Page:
We sat huddled together in the warmest clothes we could find, which were not very warm. The 'we' being my sister Vera, who was eleven, my little brother, Roy, and me, a scrawny eight-year-old girl.
The fire had gone out in the big kitchen range and the stove had lost all its warmth, all the residue of heat from its last fire. We never had enough fuel to keep a fire burning in it for very long, anyway, and the bitter cold of the New England winter crept in to fill the big kitchen and two bedrooms in which we lived. Our home was part of an old house which was almost all boarded up. The once beautiful mansion crouched like some bedraggled old crone in the midst of the tenement slums which had grown up around it.
When we moved into our place early in the summer, we had loved the big high-ceilinged rooms and enjoyed the feeling of spaciousness, but with the advent of winter, the 'airy' had become 'drafty'.
Papa, who was smart enough, and Mama, who must have been pretty once, both worked at whatever jobs were available, but there never seemed to be enough money, so we were often hungry and almost never warm enough.
Vera and I, by mutual though unspoken agreement, usually sacrificed a portion of our food to young Roy's needs. But today had been one of those hungry days, just about the worst I could remember. There had been no food to share.
If any of us thought of toys or other gifts no one mentioned it. For weeks I had dreamed nightly of all the improbably ways in which our needs and longings might be filled. Now, like Roy and Vera, I just sat hugging myself in dull silent misery.
It was dark when Mama came in and lighted the lamp. Papa came in slowly a few minutes later. Laying a single loaf of bread on the table, he said in a kind of choked voice, "That's all I could get." He walked on into their bedroom and closed the door.
Mama followed him but emerged almost at once. "Come, children," She said gently. "Wash your hands and sit up to the table."
No matter how hungry we were, bad manners were never permitted, so after saying grace we each sat and ate our slices of bread slowly and neatly.
I was not quite finished when Mama asked Vera to put Roy to bed. A moment later she offered me the last slice of bread on the plate. I hesitated, knowing it was part of her share and that she must be hungry, too. Then, at her urging, I yielded to my own hunger and accepted it. Later that night, huddled on my small cot bed, I cried bitterly. I knew even then that I would choke on that slice of bread as long as I lived.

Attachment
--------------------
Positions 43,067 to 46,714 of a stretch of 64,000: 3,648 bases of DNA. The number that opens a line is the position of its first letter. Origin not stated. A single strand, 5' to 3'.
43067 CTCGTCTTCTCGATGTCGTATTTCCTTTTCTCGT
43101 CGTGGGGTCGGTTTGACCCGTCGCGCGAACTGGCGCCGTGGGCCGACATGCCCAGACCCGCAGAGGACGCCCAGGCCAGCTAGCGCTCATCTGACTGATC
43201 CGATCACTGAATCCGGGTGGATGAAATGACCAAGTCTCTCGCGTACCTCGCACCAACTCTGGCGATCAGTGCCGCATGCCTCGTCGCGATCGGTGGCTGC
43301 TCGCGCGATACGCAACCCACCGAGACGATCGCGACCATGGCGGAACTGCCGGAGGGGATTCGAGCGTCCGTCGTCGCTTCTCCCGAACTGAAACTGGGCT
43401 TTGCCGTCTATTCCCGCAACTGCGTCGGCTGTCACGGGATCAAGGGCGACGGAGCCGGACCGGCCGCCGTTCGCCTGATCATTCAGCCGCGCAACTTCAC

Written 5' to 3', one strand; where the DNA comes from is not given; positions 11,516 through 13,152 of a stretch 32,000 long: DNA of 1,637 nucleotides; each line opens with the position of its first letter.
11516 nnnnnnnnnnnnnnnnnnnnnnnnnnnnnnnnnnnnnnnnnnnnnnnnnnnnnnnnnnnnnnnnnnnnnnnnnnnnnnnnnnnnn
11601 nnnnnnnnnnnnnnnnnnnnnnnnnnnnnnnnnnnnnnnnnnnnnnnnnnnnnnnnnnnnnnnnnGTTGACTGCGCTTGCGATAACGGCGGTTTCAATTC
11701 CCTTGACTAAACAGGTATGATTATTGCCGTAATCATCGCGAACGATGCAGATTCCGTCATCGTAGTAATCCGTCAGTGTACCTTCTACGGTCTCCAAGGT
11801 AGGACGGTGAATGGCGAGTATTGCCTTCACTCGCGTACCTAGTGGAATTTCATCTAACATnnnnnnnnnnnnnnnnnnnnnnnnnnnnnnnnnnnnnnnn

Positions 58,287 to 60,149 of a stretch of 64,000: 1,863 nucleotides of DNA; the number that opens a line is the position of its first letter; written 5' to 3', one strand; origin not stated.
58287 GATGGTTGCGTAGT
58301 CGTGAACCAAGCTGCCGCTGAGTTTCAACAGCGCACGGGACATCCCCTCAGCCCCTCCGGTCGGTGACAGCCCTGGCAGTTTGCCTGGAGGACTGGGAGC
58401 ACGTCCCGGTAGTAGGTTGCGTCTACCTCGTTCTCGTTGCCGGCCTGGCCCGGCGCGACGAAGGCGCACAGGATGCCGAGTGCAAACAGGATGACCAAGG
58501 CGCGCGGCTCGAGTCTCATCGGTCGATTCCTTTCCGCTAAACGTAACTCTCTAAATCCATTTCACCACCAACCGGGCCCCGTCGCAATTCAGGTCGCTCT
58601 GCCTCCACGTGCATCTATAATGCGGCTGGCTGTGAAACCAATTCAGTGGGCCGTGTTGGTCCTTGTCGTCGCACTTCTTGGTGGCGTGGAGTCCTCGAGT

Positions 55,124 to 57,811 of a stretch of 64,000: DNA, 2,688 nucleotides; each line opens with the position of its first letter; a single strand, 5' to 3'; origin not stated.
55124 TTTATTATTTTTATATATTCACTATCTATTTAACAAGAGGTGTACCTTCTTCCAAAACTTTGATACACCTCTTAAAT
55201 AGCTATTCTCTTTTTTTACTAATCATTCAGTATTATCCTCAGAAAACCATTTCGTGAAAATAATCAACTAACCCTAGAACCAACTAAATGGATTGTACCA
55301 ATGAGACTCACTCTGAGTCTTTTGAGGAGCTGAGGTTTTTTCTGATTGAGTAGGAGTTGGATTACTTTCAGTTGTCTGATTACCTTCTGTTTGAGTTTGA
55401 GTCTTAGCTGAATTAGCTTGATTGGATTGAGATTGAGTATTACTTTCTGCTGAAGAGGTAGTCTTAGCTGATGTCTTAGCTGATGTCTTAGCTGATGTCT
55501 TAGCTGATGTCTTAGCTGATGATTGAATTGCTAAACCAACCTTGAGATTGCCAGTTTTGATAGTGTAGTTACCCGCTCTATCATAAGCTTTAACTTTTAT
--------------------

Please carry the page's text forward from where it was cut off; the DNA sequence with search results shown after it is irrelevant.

Early next morning, Christmas Day, I was awakened by a loud knocking. Scrambling from my bed, I ran across the icy floor to the front door. Only an expanse of new-fallen snow met my surprised gaze. The knocking continued so I ran to open the back door, though we never used it since it led only to an enclosed yard from which there was no access to the street. There was no one there, either, and the snow lay undisturbed.
Puzzled and shivering in the bitter cold, I started back to the comparative warmth of bed. At this, the knocking grew louder, more imperative. Fearfully tracing the sound to a door in the kitchen's far corner, a door almost hidden by a large storage cabinet, I leaned toward it, quavering, "Who's there?" The only response was a loud tattoo of thumps on the wooden panels.
Frightened, I wakened Mama, who, roused by the fear in my voice, accompanied me to the kitchen. Blind terror gripped me then, for she seemed unaware of the deafening racket which was now coming from beyond that door.
"Mama," I screeched, "Somebody is knocking on that door over there!"
Papa joined us then, tying a robe about his thin frame as he came.
Hysterically I repeated my assertion in response to his questioning look. The hammering on the door was now echoing around the room--and I was the only one hearing it!
Papa looked at the offending door, then back at me with a strange uncertain look in his eyes. Then, muttering that the door only led to an unused entryway, he shrugged and went over and started trying to pull the unwieldy cabinet from the wall.
Strangely, as soon as he touched the cabinet the noise stopped.
Mama helped him drag the cabinet out and they soon had the door exposed and opened.
There on the landing before it stood a huge laundry basket of a kind seldom seen nowadays. It was filled to overflowing with food and toys, and tied to one handle was an envelope which proved to contain prepaid orders for warm clothes for the entire family.
Hastily they drew the basket into the kitchen, then Papa descended the steps which led to the outer door. Opening it, he just stood silently for a long time gazing out at the pristine snow before him. The basket must have been left the previous day.
Our Christmas blessings, however, were to hold an even greater wonder. Before returning to the kitchen, Papa discovered another door leading from the small entry way.
Fearful match lighted investigation disclosed what must have been a long forgotten cellar in the old house. it contained, in addition to odds and ends of furniture, a coal bin holding about two tons of coal and a wood bin neatly stacked to capacity.
As for who knocked on the door so that none but I heard it...well, I think I know the answer to that, but of course I can never prove it.
~Story written, and experienced, by Gail Stanley Brown